Story by Tsugumi Ohba
Art by Takeshi Obata
With the nonsense behind it, Platinum End explores actual ideas and themes this chapter. Chapter six sees the end, as well as the fallout of the spectacle the series has been revolving around the last few chapters. Saburo and Chiyo are murdered one after the other by Metropoliman who threatens the other god candidates to come forward. The entire time Mirai feels he needs to finally intervene, but is prevented from doing so by Nasse and Saki. This chain of events, and the aftermath that follows, rattles the series to the core. Some of Ohba’s most well-known previous protagonists feel like sociopaths and/or outcasts who have little attachment to humanity, so it is refreshing too see a leading character who has a moral code he abides by.
Platinum End feels as if it is a reaction of sorts to Death Note, Takeshi Obata’s and Tsugumi Ohba’s previous, more famous collaboration, with a fundamentally different message: what is right and wrong, and what makes life the way it is? The potential answer in this case is that people should do what is right because it will hopefully lead to a better world. This message is conveyed through Mirai’s father in a flashback to a seemingly ordinary moment in Mirai’s childhood. It is a moving scene: Mirai feels conflicted between a message he learned, that his now deceased father taught him, and his current circumstances, which will inevitably involve taking innocent lives. Metropoliman finally feels like an excellent foil to Mirai.
Metropoliman’s argument for murdering the other god candidates is simply that he is tasked with carrying out the end goal all god candidates are tasked with. That being eliminating the other god candidates, thus ending the game. Nasse and Saki also finally get to have a more active role in the plot. Saki has been in the background through the past few chapters and it was nice seeing her finally being allowed to have a proactive role in preventing Mirai from risking his life against a foe that neither of them is ready to face. This all being said the foul taste the last chapter left has not been completely forgotten, as there was absolutely no reason Metropoliman’s plot needed to be so needlessly complicated, it is just nice to see some positive after effects from it.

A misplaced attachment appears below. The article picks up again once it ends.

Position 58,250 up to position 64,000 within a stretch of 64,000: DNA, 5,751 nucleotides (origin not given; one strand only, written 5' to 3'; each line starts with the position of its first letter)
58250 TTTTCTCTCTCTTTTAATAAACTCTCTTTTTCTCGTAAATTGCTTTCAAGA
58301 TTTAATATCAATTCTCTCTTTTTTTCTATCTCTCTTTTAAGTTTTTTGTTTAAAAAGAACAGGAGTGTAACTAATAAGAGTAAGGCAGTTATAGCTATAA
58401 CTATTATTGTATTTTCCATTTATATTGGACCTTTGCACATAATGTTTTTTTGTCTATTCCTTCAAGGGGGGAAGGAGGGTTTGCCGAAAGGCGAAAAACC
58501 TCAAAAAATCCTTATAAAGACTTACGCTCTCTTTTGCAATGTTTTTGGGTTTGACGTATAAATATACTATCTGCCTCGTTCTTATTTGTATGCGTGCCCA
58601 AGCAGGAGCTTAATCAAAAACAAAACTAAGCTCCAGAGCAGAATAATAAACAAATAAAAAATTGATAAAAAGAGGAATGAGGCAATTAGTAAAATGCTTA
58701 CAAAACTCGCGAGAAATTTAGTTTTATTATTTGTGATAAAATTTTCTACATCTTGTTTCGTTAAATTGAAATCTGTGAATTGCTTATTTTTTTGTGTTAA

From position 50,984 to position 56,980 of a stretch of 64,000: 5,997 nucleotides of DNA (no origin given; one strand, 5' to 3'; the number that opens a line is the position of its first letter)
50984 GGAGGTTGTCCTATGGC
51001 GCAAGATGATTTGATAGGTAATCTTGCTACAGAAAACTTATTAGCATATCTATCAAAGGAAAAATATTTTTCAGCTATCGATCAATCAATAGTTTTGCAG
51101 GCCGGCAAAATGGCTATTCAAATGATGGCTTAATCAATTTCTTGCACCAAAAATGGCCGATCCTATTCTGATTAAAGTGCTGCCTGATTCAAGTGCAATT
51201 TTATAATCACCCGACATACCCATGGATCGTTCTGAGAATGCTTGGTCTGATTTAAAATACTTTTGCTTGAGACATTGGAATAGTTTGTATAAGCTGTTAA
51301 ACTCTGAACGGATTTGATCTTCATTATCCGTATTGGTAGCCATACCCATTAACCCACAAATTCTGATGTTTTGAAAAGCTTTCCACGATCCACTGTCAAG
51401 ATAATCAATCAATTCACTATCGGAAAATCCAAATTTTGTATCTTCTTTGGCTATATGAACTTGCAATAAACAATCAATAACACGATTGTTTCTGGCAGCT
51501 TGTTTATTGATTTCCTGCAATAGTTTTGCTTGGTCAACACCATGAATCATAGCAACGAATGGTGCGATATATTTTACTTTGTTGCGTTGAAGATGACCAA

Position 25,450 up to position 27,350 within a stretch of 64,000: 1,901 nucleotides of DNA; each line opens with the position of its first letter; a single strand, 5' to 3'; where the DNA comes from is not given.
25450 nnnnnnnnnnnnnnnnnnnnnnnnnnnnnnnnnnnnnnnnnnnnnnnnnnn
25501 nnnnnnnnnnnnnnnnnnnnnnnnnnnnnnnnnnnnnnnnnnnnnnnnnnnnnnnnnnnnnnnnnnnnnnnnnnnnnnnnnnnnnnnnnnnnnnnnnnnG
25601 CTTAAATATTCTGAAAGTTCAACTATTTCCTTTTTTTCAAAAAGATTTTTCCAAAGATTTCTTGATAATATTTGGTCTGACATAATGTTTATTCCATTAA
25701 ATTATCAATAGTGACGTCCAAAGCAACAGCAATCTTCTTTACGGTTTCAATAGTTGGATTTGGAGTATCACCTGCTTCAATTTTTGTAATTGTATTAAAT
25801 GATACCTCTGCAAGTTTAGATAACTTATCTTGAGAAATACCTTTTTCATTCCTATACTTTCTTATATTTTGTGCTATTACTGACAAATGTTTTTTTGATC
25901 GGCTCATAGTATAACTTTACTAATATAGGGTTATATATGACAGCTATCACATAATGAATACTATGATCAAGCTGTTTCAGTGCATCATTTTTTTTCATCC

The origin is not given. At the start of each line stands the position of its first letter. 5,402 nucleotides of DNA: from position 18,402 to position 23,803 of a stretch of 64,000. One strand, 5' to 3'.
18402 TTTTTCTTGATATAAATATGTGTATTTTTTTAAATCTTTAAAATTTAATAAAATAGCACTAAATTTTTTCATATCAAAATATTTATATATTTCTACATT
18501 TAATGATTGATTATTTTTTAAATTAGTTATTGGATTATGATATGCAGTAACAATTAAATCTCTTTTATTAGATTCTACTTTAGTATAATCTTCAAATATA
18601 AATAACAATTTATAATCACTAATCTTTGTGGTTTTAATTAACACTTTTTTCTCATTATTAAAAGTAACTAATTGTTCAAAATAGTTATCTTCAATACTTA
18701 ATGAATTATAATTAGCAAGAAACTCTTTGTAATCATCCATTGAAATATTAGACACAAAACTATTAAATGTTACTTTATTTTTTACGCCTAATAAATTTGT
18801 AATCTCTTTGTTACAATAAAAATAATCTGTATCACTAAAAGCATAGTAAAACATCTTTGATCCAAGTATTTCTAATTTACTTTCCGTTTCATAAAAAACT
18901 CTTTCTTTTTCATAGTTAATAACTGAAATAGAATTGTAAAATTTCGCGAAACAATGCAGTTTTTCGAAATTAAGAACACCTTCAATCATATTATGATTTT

The pacing has also mercifully slowed down, allowing some room to process matters. It also gives the events more meaning: instead of leaping from plot point to plot point, it is nice seeing Platinum End being allowed to dig into what is easily one of Ohba’s best writing qualities thematic elements. Equally pleasing is the fact that Saki is allowed to feel more like an actual character as opposed to being feeling like a doll.
Although, of course, it is not given much room to be explored in the chapter because of whom Platinum End’s writer is, Saki seems equally rattled by the situation. I wish Saki’s emotions were allowed to be explored in this series. Nasse is allowed to have more of a personality in the manga since she is not the romantic interest, thankfully, and the same goes for Lepel, whose calm and collected throughout the chapters and is thinking mostly of what to do moving forward by the end. Platinum End seems to be implying there is more to Nasse than meets the eye, and that her motives are more complex than the angel companions for the other god candidates introduced thus far. This becomes completely clear through her interactions with Metropoliman at the height of the chapter’s conflict. Nasse states that she wants “happiness” for Mirai although what that happiness entails is not yet entirely clear.
Chapter six marks a significant improvement over most of the previous chapters, save for the pilot, as the series seems to have more of a direction and identity now that the events at the stadium are in the past. Chapter six also does much better with pacing rather than rushing matters. I remain cautiously optimistic for chapters to come.